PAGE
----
Wednesday, March 28, 2007

Are you a terrorist? No? Well, this list says something else.

Some times you come across some stories that each seem disturbing, but when you put them together, are much more so. Well, here is a good example of this.

On March 25th, Washinton Post brought a story Terror Database Has Quadrupled In Four Years

Each day, thousands of pieces of intelligence information from around the world -- field reports, captured documents, news from foreign allies and sometimes idle gossip -- arrive in a computer-filled office in McLean, where analysts feed them into the nation's central list of terrorists and terrorism suspects.

Called TIDE, for Terrorist Identities Datamart Environment, the list is a storehouse for data about individuals that the intelligence community believes might harm the United States. It is the wellspring for watch lists distributed to airlines, law enforcement, border posts and U.S. consulates, created to close one of the key intelligence gaps revealed after Sept. 11, 2001: the failure of federal agencies to share what they knew about al-Qaeda operatives.


This doesn't sound too bad until you realize that the list has gone from 100,000 to 435,000 files since 2003, giving the people in charge of it a huge extra workload, and there are a huge potential for mixups.

And then there is this sentence from the article:
The bar for inclusion is low, and once someone is on the list, it is virtually impossible to get off it.


Now, on the March 27th, Washington Post brought another article Ordinary Customers Flagged as Terrorists

Private businesses such as rental and mortgage companies and car dealers are checking the names of customers against a list of suspected terrorists and drug traffickers made publicly available by the Treasury Department, sometimes denying services to ordinary people whose names are similar to those on the list.

The Office of Foreign Asset Control's list of "specially designated nationals" has long been used by banks and other financial institutions to block financial transactions of drug dealers and other criminals. But an executive order issued by President Bush after the Sept. 11, 2001, attacks has expanded the list and its consequences in unforeseen ways. Businesses have used it to screen applicants for home and car loans, apartments and even exercise equipment, according to interviews and a report by the Lawyers' Committee for Civil Rights of the San Francisco Bay Area to be issued today.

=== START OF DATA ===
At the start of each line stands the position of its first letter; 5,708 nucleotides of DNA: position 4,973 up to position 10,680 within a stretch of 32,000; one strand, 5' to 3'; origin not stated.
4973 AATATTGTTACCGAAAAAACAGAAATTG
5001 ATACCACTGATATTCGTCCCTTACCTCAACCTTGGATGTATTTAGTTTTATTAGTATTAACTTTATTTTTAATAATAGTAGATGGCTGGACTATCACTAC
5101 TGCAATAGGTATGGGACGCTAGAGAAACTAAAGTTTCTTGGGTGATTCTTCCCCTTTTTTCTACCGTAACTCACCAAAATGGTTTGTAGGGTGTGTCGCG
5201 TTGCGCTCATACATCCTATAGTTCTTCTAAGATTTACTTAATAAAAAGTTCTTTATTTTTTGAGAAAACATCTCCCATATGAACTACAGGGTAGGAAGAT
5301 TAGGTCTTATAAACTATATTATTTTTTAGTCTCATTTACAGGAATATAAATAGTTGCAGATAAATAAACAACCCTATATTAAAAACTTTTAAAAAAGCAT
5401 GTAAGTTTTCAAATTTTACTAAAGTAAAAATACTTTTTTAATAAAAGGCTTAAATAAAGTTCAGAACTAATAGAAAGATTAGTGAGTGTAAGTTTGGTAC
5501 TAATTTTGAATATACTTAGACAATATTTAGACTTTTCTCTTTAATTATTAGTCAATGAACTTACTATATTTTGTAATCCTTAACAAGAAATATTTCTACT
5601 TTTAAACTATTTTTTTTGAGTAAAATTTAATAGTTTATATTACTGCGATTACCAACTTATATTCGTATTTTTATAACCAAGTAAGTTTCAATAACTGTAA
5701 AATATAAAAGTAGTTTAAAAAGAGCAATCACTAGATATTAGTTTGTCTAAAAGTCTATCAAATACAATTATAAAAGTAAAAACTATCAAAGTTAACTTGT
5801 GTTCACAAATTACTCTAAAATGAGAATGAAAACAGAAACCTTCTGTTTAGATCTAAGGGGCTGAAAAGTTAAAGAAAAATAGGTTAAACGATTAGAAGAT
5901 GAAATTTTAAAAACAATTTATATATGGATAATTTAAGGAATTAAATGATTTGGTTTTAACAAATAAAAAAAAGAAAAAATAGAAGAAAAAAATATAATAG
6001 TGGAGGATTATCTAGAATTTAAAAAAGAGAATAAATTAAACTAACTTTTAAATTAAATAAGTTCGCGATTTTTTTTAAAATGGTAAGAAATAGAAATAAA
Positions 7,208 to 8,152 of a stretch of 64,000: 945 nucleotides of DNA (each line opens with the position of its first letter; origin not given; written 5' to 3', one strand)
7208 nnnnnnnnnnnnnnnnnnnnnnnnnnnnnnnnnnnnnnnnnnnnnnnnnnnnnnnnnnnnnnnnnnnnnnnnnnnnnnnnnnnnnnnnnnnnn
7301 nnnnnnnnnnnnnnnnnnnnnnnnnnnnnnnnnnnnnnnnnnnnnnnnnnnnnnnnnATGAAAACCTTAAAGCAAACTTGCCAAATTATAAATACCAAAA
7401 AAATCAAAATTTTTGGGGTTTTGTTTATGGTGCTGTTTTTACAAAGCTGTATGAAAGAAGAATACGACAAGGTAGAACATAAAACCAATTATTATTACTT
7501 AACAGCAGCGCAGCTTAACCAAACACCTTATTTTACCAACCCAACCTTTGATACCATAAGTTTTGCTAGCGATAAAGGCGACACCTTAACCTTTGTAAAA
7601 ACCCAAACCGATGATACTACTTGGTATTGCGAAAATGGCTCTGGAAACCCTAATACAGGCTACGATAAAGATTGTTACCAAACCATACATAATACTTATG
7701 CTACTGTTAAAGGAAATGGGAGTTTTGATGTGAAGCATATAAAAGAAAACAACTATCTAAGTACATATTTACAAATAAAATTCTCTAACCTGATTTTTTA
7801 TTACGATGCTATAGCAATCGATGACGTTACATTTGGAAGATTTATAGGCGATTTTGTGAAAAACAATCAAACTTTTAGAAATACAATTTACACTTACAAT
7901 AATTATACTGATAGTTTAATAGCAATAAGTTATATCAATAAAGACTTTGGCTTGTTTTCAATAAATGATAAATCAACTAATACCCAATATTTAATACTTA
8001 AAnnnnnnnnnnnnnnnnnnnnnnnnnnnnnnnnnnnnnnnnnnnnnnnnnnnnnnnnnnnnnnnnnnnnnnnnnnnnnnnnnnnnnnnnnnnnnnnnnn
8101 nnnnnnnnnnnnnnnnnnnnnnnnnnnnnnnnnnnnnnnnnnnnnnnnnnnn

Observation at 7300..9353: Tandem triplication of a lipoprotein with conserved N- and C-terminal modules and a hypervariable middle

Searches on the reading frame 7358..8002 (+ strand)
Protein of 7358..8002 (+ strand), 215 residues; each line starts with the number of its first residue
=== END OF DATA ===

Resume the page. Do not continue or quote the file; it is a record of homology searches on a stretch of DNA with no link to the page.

So, not only is the number of people on the list growing, the list is being used for purposes it was not intended.
And you thought identity theft was bad, how about getting pegged with a terrorist suspect's identity?

The lawyers' committee has documented at least a dozen cases in which U.S. customers have had transactions denied or delayed because their names were a partial match with a name on the list, which runs more than 250 pages and includes 3,300 groups and individuals.


Why do companies risk turning away business? Well, there are some pretty sound reasons for that

Yet anyone who does business with a person or group on the list risks penalties of up to $10 million and 10 to 30 years in prison, a powerful incentive for businesses to comply. The law's scope is so broad and guidance so limited that some businesses would rather deny a transaction than risk criminal penalties, the report finds.


The article also have a few examples of people suffering from having names that appear on the list. Not necessarily the same full name, but rather sharing common names like Hassan and Hussein with them.

It is obvious that this system is broken. How should it be fixed? Well, first of all, I would say that there should be made a procedure for getting off the list. Second of all, the list should only apply to security related issues (airport flights, buying weapons etc.). Third of all, there should be some kind of penalty for companies that link individuals to the list without proper evidence - sharing a middle name with one of people on the list, but having wastly different dates of birth, would not be proper evidence.
Oh, and hire more people to maintain the list. Ensuring the data quality.

If you want to see if your name appears on the list, it can be found here: OFAC list (warning, fairly large .txt file).


Related to this in a way, is the SF Chronicle article from February 23rd: Going to Canada? Check your past - Tourists with minor criminal records turned back at border

This is largely a result of more data exchange between the US and Canada, and I have less problems with this (though I certainly find the Canadian stance unnecessary harsh), since there are clear rules about who can and cannot get into the country.

Still, makes me happy that Danish law mandates that minor crimes get scrubbed from your record after five years.

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